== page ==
When Norman Foote hits the stage at the Clarke Theatre May 9, he’ll be joined by about 50 local school children.
Students from Dewdney, Deroche and Cherry Hill elementary schools have been busy learning songs from Foote’s Juno Award winning album, Love My New Shirt. While they’ll only sing alongside the entertainer for about 15 minutes of the performance, they’ll remain on stage for the entire time to enjoy the songs and antics that have earned Foote recognition across North America.
“They don’t just sing. They do the actions, sound affects, all sorts of things,” Foote says. “They become this wonderful animated wall of sound and melody.”
Foote has been performing most of his life, and left Vancouver at the age of 20 to explore Australia and New Zealand. He ended up making his living as a street performer and developed an interest in puppetry and physical comedy — a perfect match to his musical abilities.
His career has included working for Disney Records, the CBC show Scoop and Doozie, and live musicals for Max & Ruby, and Toopy and Binoo. So, it would come to reason that he’s also worked with another well-known and beloved children’s performer, Fred Penner.
“I know Fred,” he says. “We go way back to Winnipeg, when we had the same manager.”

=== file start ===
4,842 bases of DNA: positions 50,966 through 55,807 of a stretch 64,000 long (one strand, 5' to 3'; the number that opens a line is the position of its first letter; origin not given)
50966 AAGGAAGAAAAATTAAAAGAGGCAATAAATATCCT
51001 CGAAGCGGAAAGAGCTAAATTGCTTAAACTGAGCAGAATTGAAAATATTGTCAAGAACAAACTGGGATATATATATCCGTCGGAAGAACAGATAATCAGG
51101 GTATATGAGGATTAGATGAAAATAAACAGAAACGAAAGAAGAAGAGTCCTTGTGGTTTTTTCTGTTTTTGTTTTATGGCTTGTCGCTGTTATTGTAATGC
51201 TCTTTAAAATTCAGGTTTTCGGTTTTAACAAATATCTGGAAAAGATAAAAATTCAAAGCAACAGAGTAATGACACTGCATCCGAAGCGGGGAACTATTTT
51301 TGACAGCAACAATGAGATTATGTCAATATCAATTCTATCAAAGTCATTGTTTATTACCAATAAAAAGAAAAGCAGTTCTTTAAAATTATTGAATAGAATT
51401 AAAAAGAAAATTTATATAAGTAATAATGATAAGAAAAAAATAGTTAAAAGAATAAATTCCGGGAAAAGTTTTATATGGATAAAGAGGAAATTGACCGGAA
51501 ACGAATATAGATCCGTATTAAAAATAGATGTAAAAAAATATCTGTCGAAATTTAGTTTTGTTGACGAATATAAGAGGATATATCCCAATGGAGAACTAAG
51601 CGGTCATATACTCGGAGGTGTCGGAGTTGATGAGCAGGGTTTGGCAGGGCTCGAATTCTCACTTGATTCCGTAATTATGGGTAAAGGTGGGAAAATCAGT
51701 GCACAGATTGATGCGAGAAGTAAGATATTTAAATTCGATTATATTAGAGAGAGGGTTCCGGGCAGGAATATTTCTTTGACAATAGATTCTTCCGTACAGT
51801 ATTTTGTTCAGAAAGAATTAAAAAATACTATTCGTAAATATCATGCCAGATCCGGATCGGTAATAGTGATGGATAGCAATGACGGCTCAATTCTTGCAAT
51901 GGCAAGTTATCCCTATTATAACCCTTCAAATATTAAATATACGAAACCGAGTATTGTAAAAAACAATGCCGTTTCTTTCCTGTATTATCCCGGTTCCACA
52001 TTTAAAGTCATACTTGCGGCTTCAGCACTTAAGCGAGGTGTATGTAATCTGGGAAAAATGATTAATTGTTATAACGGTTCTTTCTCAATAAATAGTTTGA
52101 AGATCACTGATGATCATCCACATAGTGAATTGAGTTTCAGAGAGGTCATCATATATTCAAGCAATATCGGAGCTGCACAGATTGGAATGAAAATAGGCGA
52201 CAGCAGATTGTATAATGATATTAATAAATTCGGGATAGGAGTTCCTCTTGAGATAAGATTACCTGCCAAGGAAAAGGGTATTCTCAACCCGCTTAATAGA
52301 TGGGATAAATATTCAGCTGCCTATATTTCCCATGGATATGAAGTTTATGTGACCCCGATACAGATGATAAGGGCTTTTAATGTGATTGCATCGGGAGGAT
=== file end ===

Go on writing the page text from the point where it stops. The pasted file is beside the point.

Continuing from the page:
The two have a similar take on music, combining strong storytelling with contemporary sounds, and ending with a product that appeals not just to children, but to listeners of every age.
“We’ve both kind of been really lucky with our careers, ” Foote says, adding that while his music isn’t quite folk, it’s “based on folk and comedic songs, with jazz and reggae fusions.”
And a healthy dose of humour, to boot.
“You’ll find a lot of my material tickles the parents’ funny bones,” he says. “I need to sing this material, and so I’ve got to like it. I’ve got to love it.”
And the process of including children in the show directly — sometimes Foote has up to 300 children on stage at once — is a way of sharing that experience in a profound way.
“They get a sense of being part of something really special,” he says. “And there is safety in numbers, with children musically.”
For years, Foote has been traveling around North America, playing in a different community each week. He always hopes to draw out laughter and smiles in his audience, on stage and off. And oftentimes, it’s the biggest, toughest customers that end up rolling in the aisles, he adds.
To add to the fun, Foote asks that everyone coming to the show wears their “coolest, most fun shirt.”
He also loves to hear the children sing along in unison.
“I try to get kids to realize it’s not a competition,” he says. “Everyone has their own voice … and everyone has a voice to be proud of.”
The show starts at 7 p.m. May 9 at the Clark Theatre. Tickets are $10 and available at the door.
To hear some of Norman Foote’s music, or see videos of his performances, visit normanfoote.com.